Comuneros Revolt (1520–1521)

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COMUNEROS REVOLT (15201521). The Comuneros Revolt was originally fomented by some of the eighteen cities in the crown of Castile represented in the Castilian Cortes. The immediate cause of discontent was the new heir to the throne, the Habsburg Charles of Ghent. When the young Charles I made his first visit to Spain in 1517, he spoke little Spanish and was dominated by the Flemish courtiers of his native country, many of whom obtained lucrative Castilian appointments. Then, in 1519, Charles was elected to succeed his paternal grandfather Maximilian as Holy Roman emperor, an honor that alarmed many Castilians, who foresaw an absentee ruler and a greater involvement in European affairs that would drain money, resources, and manpower from Castile. Charles, anxious to secure his new title and in need of cash to do so, convened two meetings of the Castilian Cortes in April and May of 1520. His heavy-handed efforts to force the deputies to vote him a large subsidy, and his impending absence from Castile, many of whose cities he had never visited, caused still more resentments. When Charles departed Spain in May of 1520, leaving a foreigner, Adrian of Utrecht (later Pope Adrian VI), as regent, the rebellion had already begun in several cities.

When a city declared for the comunero cause, a commune was established, the crown-appointed corregidor was exiled, and the taxes usually remitted to the crown were kept by the rebels. Many comunero leaders formed part of the minor nobility. In the active comunero city of Toledo, for example, the leaders included Pedro Laso de la Vega and Juan de Padilla, both regidores ('town councillors') and members of notable families; many clerics of the cathedral chapter and of the regular religious orders also favored the rebellion. Not all the city's leaders supported the comunero cause, but those who actively represented the Royalist party were exiled.

Adrian tried to put down the rebellion by calling out an army, but as the Royalists attempted to take ordnance at Medina del Campo, the city was burned, inspiring still more adherents to the comunero cause. The comuneros formed a national council, the Santa Junta, which took charge of organizing events and fielding an army. They also sought to legitimize their actions by gaining the support of Charles's mother, the mentally unstable Queen Joanna, confined in the town of Tordesillas. The comuneros gained control of the town and the queen, but she refused to sign any documents for them. With this threat to his authority, and with the comunero forces increasing and winning battles, Charles wisely appointed two Castilian grandees, the constable and the admiral of Castile, to govern with Adrian. Eventually the Royalist party assembled an army of experienced veterans.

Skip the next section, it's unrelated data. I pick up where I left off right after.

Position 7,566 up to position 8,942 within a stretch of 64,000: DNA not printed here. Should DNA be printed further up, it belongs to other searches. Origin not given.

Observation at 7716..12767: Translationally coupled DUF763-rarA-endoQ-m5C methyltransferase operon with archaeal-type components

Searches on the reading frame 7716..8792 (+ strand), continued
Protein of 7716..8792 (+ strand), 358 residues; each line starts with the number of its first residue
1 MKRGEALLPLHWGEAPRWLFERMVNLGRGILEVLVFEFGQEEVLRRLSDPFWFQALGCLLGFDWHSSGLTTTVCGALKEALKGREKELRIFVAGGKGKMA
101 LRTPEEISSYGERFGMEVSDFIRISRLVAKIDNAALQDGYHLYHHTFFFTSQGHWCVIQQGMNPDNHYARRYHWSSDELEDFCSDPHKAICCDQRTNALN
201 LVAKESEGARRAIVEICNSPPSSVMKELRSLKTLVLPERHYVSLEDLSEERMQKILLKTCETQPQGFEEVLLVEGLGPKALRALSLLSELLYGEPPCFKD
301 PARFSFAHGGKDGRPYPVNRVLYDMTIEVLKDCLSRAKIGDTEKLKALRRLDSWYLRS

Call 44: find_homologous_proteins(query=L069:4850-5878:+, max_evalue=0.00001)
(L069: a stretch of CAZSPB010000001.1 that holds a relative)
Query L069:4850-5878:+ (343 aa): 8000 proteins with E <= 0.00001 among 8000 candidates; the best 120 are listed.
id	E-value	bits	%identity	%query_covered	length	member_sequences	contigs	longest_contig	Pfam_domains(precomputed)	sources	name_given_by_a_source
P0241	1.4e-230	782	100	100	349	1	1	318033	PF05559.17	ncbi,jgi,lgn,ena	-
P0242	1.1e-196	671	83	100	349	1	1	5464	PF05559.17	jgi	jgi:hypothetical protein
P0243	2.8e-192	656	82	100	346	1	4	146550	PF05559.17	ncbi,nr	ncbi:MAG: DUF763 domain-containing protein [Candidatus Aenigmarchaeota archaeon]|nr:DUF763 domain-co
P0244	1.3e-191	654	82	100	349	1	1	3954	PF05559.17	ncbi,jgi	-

Meanwhile, schisms regarding leadership and goals occurred in the comunero ranks. The moderates, such as Pedro Laso de la Vega, lost to the extremists, who favored attacks against the aristocracy. With this threat to the established social order, the comunero revolt lost whatever support it might have had among the titled aristocracy. The issue was ultimately resolved on the battlefield where the comuneros were no match for the royalist forces led by the constable. On 23 April 1521, the comuneros were defeated at Villalar; captains Juan de Padilla and Juan Bravo, from Segovia, were executed the following day.

After the defeat at Villalar, many cities and towns were eager to return to the royal fold. Toledo, however, held out, thanks to two resolute leaders. One was the warrior bishop of Zamora, Antonio de Acuña, who led his own army of two thousand men in defense of the comunero cause. With the death of the young Fleming Charles had appointed as archbishop of Toledo, Acuña determined that he would occupy the see and marched his army south. After a few skirmishes in the region, Acuña had himself installed as archbishop, but when news of the defeat at Villalar reached Toledo, the prelate again took to the road and was captured by Royalist forces. Still Toledo still did not surrender, thanks to the formidable María Pacheco, widow of the recently executed Juan de Padilla. While a truce was implemented in October 1521, it was not until February 1522, when María Pacheco sought refuge in Portugal, that the comunero revolt ended in Toledo.

Whether the comunero movement was a true revolution or a mere revolt, as well as the causes and long-term effects of the uprising, are much-debated questions. But it was the last uprising against the Habsburgs in the crown of Castile.

See also Charles I (Spain) ; Charles V (Holy Roman Empire) .


Haliczer, Stephen. The Comuneros of Castile: The Forging of a Revolution, 14751521. Madison, Wis., 1981.

Maravall, José Antonio. Las comunidades de Castilla. Una primera revolución moderna. 2nd ed. Madrid, 1970.

Pérez, Joseph. La revolución de las comunidades de Castilla (15201521). Translated from the French by Juan José Faci Lacasta. Madrid, 1977.

Seaver, Henry Latimer. The Great Revolt in Castile. A Study of the Comunero Movement of 15201521 (1928). Reprint, New York, 1966.

Linda Martz